The idea is employees actually want to go into the office once or twice a week. They do want to work with each other, and so we’re giving them the option. We’ll have offices where people can co-locate when needed, but otherwise fully remote. The rule is everyone just always dials in from their own time. Everyone on their own screen, even if you’re all on that Cambridge room together. There’s balance across the company.
You talked about promoting people from executive to senior executive. How do you distinguish that and how do you help them make that leap?
Like many startups, not super clearly defined, and that there’s a path to growing your executive level. I think generally the way to think about it at Blockchain is our management team is made up of folks that will own one vertical. They may own marketing or they may own customer success. Then as you take over leadership of multiple organizations, that’s when you’re making the transition to a more senior executive role where you have oversight over multiple different things.
For example, our chief legal officer has oversight for legal administration and compliance, which are three separate organizations. Our CFO overseas financial operations. I think that depending on where you are in your growth, you will have oversight of multiple organizations. The way that we’re getting folks prepared is first, we need to finish building out our team. We just hired our last executive to the management team. He starts in two weeks. Now, our leadership team is set.
We have our full bench, everybody that we need. Now, we’re starting to look at, â€œWhat’s the structure look like? Where do we want to move pieces around to make sure that it flows properly?â€ I think, as we’re looking at the next six months, we’re looking at which members of the team are crushing it on their core responsibility and would do well owning other areas of business.
How about yourself and your growth as a leader? What have you focused on? Because you’ve had some big trajectory changes in your career, especially going from running your own business back into growing this hyper-growth company again.
For me, this opportunity was like one to go work with a CEO that I really like and believe in. This is what he has been doing for ten years.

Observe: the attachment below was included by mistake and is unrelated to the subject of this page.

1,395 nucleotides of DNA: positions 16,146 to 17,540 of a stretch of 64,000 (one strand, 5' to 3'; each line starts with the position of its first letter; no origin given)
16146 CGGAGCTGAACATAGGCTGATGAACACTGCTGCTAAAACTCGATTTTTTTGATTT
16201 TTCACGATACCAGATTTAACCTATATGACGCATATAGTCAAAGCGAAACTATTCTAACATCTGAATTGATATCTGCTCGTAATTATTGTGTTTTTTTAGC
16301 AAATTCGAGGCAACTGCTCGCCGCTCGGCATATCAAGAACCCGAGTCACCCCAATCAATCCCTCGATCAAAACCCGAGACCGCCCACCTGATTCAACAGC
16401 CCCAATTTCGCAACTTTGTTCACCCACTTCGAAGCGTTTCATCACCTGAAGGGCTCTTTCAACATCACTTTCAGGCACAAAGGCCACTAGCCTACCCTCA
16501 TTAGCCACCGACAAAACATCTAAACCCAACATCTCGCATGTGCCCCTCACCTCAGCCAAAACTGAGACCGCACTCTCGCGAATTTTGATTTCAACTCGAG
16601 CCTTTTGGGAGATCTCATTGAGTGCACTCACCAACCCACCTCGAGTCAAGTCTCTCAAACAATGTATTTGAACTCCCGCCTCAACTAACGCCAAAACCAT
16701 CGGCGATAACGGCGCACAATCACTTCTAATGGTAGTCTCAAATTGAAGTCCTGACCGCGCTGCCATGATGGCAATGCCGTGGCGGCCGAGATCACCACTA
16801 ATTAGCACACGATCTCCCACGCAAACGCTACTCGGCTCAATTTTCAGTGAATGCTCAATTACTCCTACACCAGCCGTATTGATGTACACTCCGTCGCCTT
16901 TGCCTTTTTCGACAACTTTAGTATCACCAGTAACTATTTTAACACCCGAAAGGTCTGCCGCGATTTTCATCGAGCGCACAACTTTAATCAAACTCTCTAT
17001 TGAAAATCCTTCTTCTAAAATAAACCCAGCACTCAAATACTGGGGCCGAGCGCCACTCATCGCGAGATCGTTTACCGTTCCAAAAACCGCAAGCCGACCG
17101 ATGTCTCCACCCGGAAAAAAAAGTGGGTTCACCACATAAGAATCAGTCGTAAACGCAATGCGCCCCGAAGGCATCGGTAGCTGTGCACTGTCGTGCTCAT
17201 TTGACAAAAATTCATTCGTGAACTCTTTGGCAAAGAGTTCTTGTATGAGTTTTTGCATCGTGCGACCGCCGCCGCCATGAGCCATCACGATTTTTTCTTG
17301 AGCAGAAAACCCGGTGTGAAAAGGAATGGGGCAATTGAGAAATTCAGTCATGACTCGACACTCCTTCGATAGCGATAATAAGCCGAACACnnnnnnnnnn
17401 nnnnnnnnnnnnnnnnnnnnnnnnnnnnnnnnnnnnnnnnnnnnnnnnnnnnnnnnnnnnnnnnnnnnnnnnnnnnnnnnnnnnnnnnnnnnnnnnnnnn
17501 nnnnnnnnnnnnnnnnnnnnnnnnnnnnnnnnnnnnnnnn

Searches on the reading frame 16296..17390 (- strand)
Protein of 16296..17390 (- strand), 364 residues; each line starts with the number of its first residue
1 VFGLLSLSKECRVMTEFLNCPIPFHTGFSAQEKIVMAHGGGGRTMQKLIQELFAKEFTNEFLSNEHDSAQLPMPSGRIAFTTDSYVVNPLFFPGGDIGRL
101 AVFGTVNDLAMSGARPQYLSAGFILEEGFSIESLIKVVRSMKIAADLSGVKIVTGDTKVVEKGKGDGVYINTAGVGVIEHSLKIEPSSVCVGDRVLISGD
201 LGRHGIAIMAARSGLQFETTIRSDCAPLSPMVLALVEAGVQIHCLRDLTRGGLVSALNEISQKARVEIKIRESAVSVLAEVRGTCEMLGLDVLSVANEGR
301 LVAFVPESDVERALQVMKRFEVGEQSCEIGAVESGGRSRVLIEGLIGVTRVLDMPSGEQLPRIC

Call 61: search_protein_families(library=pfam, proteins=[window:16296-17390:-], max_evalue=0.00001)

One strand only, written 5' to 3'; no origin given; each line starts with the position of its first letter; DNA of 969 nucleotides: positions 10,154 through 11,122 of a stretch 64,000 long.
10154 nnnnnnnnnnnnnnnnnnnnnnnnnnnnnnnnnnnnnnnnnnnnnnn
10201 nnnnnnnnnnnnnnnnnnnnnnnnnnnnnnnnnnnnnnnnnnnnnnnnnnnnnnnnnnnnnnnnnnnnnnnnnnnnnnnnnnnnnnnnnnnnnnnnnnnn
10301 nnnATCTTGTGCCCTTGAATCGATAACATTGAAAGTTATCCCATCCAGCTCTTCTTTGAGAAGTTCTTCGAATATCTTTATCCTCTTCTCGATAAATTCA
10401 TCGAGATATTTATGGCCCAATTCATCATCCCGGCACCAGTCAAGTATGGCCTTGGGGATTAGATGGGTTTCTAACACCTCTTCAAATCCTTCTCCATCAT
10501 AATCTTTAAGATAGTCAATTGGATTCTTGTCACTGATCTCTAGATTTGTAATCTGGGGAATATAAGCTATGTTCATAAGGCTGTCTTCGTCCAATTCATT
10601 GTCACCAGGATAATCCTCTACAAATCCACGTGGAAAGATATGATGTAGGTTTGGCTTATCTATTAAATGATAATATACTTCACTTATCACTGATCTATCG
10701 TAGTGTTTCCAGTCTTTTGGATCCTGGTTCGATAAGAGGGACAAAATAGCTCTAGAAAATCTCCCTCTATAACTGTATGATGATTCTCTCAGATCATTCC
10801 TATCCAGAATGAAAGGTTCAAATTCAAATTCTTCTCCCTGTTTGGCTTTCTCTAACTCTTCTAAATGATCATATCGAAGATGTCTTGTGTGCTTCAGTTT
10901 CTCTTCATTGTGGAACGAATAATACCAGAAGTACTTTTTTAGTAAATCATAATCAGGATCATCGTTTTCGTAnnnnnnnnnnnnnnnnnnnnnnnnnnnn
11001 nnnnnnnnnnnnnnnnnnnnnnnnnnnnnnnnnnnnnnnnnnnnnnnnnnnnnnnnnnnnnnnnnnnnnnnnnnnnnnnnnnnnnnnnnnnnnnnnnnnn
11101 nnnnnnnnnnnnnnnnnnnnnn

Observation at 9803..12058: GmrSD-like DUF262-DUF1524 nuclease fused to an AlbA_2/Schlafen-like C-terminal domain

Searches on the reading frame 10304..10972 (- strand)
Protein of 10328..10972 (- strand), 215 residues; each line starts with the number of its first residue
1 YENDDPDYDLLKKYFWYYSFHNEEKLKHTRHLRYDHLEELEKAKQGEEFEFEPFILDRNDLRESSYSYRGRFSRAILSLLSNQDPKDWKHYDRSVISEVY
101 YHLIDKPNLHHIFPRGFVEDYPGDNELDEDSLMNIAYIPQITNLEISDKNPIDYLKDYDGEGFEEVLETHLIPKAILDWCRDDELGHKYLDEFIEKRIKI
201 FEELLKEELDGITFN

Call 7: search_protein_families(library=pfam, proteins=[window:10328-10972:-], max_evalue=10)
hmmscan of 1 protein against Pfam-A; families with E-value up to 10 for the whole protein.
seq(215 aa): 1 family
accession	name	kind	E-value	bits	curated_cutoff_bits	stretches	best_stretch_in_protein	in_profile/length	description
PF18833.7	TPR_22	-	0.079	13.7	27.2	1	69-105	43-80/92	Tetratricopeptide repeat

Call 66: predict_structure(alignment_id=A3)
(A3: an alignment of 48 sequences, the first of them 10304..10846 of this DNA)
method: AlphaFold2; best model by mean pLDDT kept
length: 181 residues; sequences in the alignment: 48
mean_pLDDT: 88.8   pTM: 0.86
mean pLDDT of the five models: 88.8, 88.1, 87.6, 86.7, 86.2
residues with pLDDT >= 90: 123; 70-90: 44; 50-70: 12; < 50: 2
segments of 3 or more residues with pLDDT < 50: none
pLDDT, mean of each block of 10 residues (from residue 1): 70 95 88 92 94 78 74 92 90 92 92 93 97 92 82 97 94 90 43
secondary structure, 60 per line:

What is it about him that you like then?
There’s probably like a clichÃ© that CEOs and techs are really smart. I probably had 400-plus tech companies as clients for the last six years. I can say some of them were and some of them were not. Our CEO, and this isn’t because I think he’s going to read this, I’m like, â€œHe’s really smart.â€ That means he knows what he doesn’t know, and he’s willing to ask for help. Throughout the six-plus years I’ve known him, he’s been very clear about, â€œI don’t know a lot about that space. Let’s find an expert, Let’s find somebody else.â€ To me, that is the true sign of intelligence.
A truly smart CEO knows what he doesn’t know and is willing to ask for help.
There are CEOs who pretend they have an answer to everything because they think that’s their job. It’s the ones who acknowledge that they don’t, but they know enough to go find the expert who can then advise them and help give them the answer. Our CEO is fortunately the one who will go out and find that expert. The other is he’s just got an endless drive. Maybe it’s because I’m in my 40s now, but by 10:00 PM, I’m tired. Iâ€™ve got 2 kids and 2 dogs. I’m tired at the end of the day. He wakes up and is like, â€œLet’s do it,â€ every day and he has been doing that for ten years, which I can’t. I don’t do that. I really admire that.
I was at a Mastermind years ago, and there was this guy sitting off in the corner for two days, and he said nothing for the two days. I was new to the group. I was leaving and I’m like, â€œWho was that guy over in the corner? I don’t remember his name, but heâ€™s a billionaire. He said nothing.â€ They’re like, â€œHeâ€™s here to learn. He’s not here to talk.â€ I’m like, â€œThat’s pretty profound.â€ When you joined the organization, when you came into Blockchain.com, were there any ripples that you caused that you had to be aware of from the other senior team? Was it fairly seamless coming in?